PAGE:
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Capitalism in Milanovic’s and Ferguson’s Views Essay

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Updated: Oct 1st, 2020

Capitalism refers to the classified ownership of methods of production with a principal goal of making a profit. It is a broad system and normally puts into perspective the different elements, which make up the special variants of capitalism. Polak and Williamson (2002, p. 61) claim that different situations will require the application of different variants of capitalism. Therefore, different economists and analysts take various views while exploring the issue of private enterprise capitalism. The two authors stipulate that different types of economists hold sundry viewpoints, for instance, a laissez-faire economist will have a different approach to capitalism to welfare economists or a political economist. Experts also establish relatively different categories of capitalism than the recognized categories. This research paper explores the different views of economists regarding capitalism.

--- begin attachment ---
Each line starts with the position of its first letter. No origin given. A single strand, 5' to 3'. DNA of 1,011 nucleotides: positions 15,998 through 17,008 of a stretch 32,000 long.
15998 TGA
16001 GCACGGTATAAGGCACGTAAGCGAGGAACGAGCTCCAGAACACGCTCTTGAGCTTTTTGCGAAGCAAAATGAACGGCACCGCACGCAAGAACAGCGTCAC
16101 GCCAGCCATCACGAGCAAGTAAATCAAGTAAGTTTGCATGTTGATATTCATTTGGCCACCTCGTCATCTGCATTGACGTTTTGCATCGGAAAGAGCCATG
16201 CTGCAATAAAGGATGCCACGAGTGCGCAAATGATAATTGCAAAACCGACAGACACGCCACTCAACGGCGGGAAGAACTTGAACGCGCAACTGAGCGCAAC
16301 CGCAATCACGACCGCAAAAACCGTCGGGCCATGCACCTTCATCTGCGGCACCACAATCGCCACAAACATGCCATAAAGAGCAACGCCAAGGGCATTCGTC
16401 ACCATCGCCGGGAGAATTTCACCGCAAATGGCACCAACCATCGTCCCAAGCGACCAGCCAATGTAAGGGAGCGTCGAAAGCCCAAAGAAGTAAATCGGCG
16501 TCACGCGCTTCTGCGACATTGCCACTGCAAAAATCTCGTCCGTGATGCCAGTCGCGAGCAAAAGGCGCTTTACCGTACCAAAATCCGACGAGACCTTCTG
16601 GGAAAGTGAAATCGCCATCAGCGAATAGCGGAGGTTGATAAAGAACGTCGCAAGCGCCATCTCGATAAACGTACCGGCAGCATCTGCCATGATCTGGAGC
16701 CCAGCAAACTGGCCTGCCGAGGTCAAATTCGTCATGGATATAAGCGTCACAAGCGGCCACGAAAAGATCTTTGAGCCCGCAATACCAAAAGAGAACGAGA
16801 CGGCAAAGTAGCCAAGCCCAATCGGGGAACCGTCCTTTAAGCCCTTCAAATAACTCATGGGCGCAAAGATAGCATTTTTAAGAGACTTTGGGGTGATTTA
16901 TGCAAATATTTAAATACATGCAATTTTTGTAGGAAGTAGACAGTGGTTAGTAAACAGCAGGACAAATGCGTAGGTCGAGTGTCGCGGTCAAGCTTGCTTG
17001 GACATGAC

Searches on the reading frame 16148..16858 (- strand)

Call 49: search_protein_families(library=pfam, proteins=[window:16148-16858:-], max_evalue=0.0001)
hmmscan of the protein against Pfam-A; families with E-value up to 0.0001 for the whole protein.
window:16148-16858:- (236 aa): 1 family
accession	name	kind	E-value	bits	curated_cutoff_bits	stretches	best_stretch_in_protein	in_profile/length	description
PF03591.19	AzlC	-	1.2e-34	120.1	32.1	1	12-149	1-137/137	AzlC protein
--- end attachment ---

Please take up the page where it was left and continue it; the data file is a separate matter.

Any strategic analysis of capitalism is normally based on labor and market existence. In a commercial set-up, there have to be workers for the production process to run. Capitalism is a social and economic set up where private entrepreneurs own and control capital assets and buy labor with an established wage rate to produce capital goods (Williamson 2000, p. 51). The capital gains accumulate to the private owners and the pricing mechanism distributes the capital goods produced among users. Normally, laissez-faire economists argue that the government should not influence the markets in the private sector. Other economists establish that there is a need for the government to intervene to avoid the risk of monopolies. The question of wages in labor also calls for the intervention of the government to make sure that workers are treated appropriately (Williamson 2000, p. 65). The labor force of an economy makes up the social and moral aspects of the country. For instance, a well-paid worker will not engage in social immorality to earn a living.